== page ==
كسر حصار حلب

Here are Arabic, French and Spanish translations of my blog ‘Breaking the siege of Aleppo’. Many thanks to the team at GlobalVoices for the translations.
French and Spanish follow Arabic.

كسر حصار حلب

ترجمة: رامي الهامس

احتفل الناس في شرق حلب في 6 أغسطس/آب بعد كسر الثوار للحصار الذي فرض عليهم من قبل النظام السوري وحلفائه منذ 17 يوليو/تموز في مناطق المدينة التي يسيطر عليها الثوار منذ يوليو/تموز 2012 كسجن كبير لأكثر من 300 ألف نسمة عملوا على تخزين المواد الغذائية خوفًا من الموت جوعًا.

احتاج الأمر لجهود جبارة من الثوار مع أسلحتهم المحدودة لكسر الحصار. انضم القوميين الديمقراطيون للجيش السوري الحر إلى الميليشيات الإسلامية وجبهة فتح الشام، المعروفة حتى وقت سابق من هذا الشهر باسم جبهة النصرة، التابعة لتنظيم القاعدة في سوريا. Continue reading

Daraya

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‘Daraya: the spirit of the Syrian revolution, and the heartbeat of every rebel’

Four years following its liberation, the predominantly agricultural town of Daraya, strategically located near the capital, has fallen to the regime. A deal was reached to evacuate the 4,000-8,000 civilians remaining from a pre-uprising population of 300,000. The local fighters who defended their town so courageously will go to Idlib and join the resistance there. Continue reading

Breaking the siege of Aleppo

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The first aid convoy entering Aleppo after breaking of the siege – sent by the  people of Idlib

The people of eastern Aleppo celebrated on Saturday after rebels broke through the siege that had been imposed on them by the Syrian regime and its allies since July 17. For almost a month, the areas of the city held by the revolutionaries since July 2012 had been turned into an open-air prison where some 300,000 people stockpiled food and supplies for fear of starvation.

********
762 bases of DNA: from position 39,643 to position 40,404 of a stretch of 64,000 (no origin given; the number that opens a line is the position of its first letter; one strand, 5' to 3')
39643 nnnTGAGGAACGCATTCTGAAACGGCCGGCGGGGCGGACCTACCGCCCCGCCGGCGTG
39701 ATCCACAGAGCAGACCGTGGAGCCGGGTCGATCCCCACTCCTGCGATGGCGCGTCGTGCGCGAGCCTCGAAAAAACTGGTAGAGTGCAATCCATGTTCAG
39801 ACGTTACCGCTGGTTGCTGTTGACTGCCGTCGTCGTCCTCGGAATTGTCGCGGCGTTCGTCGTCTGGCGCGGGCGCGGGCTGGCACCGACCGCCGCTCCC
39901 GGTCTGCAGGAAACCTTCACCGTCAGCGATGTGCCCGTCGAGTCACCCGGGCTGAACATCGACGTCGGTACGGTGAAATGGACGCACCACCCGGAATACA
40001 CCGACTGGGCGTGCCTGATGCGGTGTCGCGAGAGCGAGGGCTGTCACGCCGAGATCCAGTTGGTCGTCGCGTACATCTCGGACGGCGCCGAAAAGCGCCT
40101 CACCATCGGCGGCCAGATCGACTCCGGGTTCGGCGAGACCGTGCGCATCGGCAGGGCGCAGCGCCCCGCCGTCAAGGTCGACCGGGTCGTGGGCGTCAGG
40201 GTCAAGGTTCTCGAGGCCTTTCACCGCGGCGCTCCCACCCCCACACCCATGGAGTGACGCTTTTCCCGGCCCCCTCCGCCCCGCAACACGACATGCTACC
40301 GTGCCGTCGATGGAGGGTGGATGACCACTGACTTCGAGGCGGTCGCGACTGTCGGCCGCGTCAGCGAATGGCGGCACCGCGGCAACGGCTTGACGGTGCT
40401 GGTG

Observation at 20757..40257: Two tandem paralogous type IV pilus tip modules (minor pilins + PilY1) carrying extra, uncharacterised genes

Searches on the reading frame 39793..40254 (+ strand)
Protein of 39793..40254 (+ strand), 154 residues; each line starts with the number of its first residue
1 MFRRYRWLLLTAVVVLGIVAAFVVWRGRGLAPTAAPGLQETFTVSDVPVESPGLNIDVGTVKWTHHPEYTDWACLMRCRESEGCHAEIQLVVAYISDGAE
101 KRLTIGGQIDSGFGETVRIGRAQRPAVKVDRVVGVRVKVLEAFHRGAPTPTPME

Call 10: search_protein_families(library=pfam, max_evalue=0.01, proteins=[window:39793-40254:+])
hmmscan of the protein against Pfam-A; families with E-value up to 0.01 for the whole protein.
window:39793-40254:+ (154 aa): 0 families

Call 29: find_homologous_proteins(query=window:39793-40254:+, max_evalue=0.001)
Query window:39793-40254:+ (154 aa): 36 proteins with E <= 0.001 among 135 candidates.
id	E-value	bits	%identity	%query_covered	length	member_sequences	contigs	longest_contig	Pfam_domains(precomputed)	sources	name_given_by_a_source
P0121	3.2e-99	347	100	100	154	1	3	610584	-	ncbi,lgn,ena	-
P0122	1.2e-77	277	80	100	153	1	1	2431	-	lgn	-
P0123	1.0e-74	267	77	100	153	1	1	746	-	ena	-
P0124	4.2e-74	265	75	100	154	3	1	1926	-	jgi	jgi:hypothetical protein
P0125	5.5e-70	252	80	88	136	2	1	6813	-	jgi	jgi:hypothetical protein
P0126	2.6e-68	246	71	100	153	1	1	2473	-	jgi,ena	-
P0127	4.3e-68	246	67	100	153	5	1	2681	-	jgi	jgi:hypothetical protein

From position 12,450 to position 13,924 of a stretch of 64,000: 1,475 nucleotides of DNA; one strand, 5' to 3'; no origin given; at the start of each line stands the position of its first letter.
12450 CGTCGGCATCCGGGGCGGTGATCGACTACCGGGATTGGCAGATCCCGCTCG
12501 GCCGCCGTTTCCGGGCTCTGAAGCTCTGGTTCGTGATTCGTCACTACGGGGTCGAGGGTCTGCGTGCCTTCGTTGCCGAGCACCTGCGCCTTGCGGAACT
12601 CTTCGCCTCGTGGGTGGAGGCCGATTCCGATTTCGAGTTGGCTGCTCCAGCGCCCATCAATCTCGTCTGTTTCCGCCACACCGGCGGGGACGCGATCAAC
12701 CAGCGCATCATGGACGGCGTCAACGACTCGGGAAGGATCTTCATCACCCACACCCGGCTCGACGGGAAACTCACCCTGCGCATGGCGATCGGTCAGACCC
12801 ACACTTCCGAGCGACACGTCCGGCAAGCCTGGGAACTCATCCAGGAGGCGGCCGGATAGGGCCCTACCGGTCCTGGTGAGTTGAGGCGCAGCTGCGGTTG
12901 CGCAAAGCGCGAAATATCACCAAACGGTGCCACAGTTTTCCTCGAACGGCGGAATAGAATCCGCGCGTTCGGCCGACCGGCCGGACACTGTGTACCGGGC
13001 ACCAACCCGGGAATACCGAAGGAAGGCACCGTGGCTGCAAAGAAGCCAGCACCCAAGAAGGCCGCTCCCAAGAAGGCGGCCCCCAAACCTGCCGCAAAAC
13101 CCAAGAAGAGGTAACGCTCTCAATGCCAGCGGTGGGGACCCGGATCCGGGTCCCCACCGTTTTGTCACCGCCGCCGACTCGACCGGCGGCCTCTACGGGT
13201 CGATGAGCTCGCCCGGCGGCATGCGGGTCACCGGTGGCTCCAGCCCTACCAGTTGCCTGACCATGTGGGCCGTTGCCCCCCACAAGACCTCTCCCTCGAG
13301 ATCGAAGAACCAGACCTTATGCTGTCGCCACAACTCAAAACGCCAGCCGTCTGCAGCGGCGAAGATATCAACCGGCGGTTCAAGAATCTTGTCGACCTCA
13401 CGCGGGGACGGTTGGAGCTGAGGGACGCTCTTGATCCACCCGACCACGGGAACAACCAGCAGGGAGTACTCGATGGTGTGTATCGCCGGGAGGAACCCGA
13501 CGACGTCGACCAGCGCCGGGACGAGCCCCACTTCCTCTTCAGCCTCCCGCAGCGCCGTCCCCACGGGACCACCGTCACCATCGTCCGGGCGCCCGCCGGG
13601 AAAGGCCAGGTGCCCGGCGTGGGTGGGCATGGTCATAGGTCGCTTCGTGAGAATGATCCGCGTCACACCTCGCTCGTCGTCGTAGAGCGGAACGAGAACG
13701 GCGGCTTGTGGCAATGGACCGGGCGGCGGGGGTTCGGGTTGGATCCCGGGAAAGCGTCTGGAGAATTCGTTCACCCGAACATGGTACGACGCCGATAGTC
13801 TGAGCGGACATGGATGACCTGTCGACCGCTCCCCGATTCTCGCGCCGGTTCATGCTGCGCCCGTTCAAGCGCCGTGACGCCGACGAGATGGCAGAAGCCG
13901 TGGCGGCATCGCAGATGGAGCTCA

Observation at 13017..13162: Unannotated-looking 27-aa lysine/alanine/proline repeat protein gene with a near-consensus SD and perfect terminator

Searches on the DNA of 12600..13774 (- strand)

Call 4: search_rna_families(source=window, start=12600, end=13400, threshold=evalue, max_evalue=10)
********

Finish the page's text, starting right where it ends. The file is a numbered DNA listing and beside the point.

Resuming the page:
It required a great feat of unity for the rebels, with their vastly inferior arsenal, to break the siege. The democratic nationalists of the Free Syrian Army joined together with Islamist militias and, crucially, Jabhat Fatah Al Sham, which until earlier this month had been known as the Nusra Front, Al Qaeda’s affiliate in Syria. Continue reading

Syria’s forgotten revolutionaries

I was interviewed by Patrick Ward for Bookwitty  about why contesting the prevalent narratives on Syria is so important …

Why did you write Burning Country?

There was a lot being written about Syria, a lot being written about Syrians, but very little that actually spoke to Syrians and asked them how they themselves define what’s happening in their country. So we really wanted to bring Syrian voices to the forefront, and to speak with people who had been involved in the revolution and see how they felt, to hear their story and to enable other people to hear their story. Continue reading

Why are Syria’s refugees going through hell?

Last month Ashley Smith interviewed me for the Socialist Worker about the refugee crisis and current situation …

OVER THE last few weeks, the Syrian regime has carried out a savage siege and bombardment of Aleppo. Why is Assad’s regime so intent on crushing Aleppo and its people?

ALEPPO IS strategically and symbolically important for the regime and its allies, Russia, Iran and Hezbollah. Continue reading

Challenging the Nation State in Syria

This article was first published at Fifth Estate. It was written in February, but only just got online.

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Hope amidst the wreckage in Daraya

Syria’s current borders were drawn up by imperial map makers a hundred years ago in the midst of World War I as part of a secret accord between France and Britain to divide the Mideast spoils of the Turkish Ottoman Empire. As the colonial state gave way to the post-independence state, power was transferred from Western masters to local elites.

The three major discourses which grew out of the anti-colonial struggle—socialism, Arab nationalism, and Islamism—all fetishized the idea of a strong state as the basis of resistance to Western hegemony. In the case of Syria, it led to the emergence of an ultra-authoritarian regime where power is centralized around one man in Damascus, Bashar al-Assad, bolstered by the state bureaucracy, and security forces. But today, new ways of organizing have emerged which challenge centralized authority and the state framework. Continue reading